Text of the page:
"The distance between Stanwicks and Brugh is about four measured miles and a half, and in all this space we have not one visible castellum; but allowing the usual interval between them, there must have been five; for by carrying on the computation thus, the next visible castellum comes just in the proper place.
  Burgh by Sands
  Watch Hill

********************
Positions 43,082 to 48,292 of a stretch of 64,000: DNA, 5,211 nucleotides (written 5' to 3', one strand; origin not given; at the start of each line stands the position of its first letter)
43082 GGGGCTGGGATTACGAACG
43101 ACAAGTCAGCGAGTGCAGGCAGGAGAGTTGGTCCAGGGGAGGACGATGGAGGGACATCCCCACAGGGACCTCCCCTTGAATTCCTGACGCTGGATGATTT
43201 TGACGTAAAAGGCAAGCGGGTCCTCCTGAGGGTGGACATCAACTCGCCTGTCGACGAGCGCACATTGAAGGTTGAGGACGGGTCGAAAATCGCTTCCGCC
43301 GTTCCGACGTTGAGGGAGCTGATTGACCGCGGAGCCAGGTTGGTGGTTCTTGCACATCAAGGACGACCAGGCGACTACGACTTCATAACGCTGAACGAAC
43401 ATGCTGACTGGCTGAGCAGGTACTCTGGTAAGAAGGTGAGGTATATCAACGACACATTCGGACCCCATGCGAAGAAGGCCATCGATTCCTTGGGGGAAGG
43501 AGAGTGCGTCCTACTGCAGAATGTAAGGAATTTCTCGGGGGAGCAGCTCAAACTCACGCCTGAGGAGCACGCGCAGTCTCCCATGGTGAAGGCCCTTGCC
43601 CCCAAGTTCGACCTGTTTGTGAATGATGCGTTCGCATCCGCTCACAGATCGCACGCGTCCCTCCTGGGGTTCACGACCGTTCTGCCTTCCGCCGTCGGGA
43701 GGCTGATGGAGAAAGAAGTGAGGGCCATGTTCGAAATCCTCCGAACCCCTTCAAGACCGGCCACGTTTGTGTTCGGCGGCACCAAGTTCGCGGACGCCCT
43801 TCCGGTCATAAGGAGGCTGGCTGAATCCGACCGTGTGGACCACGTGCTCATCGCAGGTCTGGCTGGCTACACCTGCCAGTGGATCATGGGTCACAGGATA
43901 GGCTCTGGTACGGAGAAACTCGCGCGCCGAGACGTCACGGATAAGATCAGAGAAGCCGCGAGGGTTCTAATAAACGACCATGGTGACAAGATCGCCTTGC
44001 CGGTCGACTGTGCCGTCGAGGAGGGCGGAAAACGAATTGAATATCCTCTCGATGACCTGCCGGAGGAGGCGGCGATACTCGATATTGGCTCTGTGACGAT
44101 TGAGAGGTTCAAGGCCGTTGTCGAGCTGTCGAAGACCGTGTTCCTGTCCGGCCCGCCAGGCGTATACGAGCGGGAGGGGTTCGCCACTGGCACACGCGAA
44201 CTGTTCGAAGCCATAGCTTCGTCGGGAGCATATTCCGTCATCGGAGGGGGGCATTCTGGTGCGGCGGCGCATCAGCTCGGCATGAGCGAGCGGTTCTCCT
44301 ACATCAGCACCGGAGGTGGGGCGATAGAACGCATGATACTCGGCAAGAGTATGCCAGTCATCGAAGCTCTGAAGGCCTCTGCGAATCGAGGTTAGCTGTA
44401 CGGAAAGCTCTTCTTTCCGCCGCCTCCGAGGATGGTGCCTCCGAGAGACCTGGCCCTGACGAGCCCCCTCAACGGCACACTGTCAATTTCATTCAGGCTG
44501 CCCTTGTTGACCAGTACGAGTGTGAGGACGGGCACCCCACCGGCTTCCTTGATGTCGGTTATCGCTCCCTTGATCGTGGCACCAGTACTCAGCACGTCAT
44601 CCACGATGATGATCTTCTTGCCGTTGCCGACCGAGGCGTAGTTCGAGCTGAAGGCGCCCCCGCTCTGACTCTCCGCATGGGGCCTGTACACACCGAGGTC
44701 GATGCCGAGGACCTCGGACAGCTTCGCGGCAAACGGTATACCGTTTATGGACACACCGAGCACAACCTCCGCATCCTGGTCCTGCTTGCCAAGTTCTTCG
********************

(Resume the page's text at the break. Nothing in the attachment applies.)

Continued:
"The name of BRUGH leads one to think of a station there. And when I was upon the spot I saw and heard such evidences as leave no room for doubt. The station has been a little to the east of the church, near what they called the old castle, where there are the manifest remains of its ramparts. On the west side these remains are most distinct, being about six chains in length. And Severus's wall seems to have formed the north rampart of the station. I was assured by the person to whom the field belonged, that stones were often plowed up in it, and lime with the stones. Urns have also frequently been found here. I saw, besides an imperfect inscription, two Roman altars lying a door in the town, but neither sculptures nor inscriptions are now visible upon them. I saw also a large stone coffin standing in the church yard, which has been dug up hereabouts not long ago. If, besides all this, we consider the distance from the last station at Stanwicks, I think it can admit of no doubt but there must have been a station here, though most of its ramparts are now leveled, the field having been in tillage many years. I shall only farther add, that it was very proper to have a station at each end of the marsh, which, if the water flowed as high as some believe, would at that time make a kind of bay; and then the station here, and the next at Drumbrugh castle, would be the more necessary. The walls are lost near the village, which is a mile in length; yet by pretty certain accounts it appears, that Severus's wall has passed on the north side of the town. I take it, that about a quarter of a mile west from this town there has been a castellum; for, at this place, they have dug up a larger quantity of stones, than the bare thickness of the wall could well have afforded. They call the field the Watch-hill, and a remarkable tree in it called the Watch-tree; and the tradition runs, that in antient times there was a watch tower on this spot. I was also told that they sometimes struck upon a pavement hereabouts, not far from the track of the wall, and that the stones they found there, were such as they now use in paving. This, I think, must be the military way, especially since it seems to have been between the two walls. For, as Severus's wall seems to have run nearly parallel to the highway from Brugh westward, and to the north of this way; so from Brugh to Dikesfield there is a ditch very visible to the south of Severus's wall, at first five chains, and at the end of the village Long-brugh about ten from it, which therefore must have belonged to Hadrian's vallum.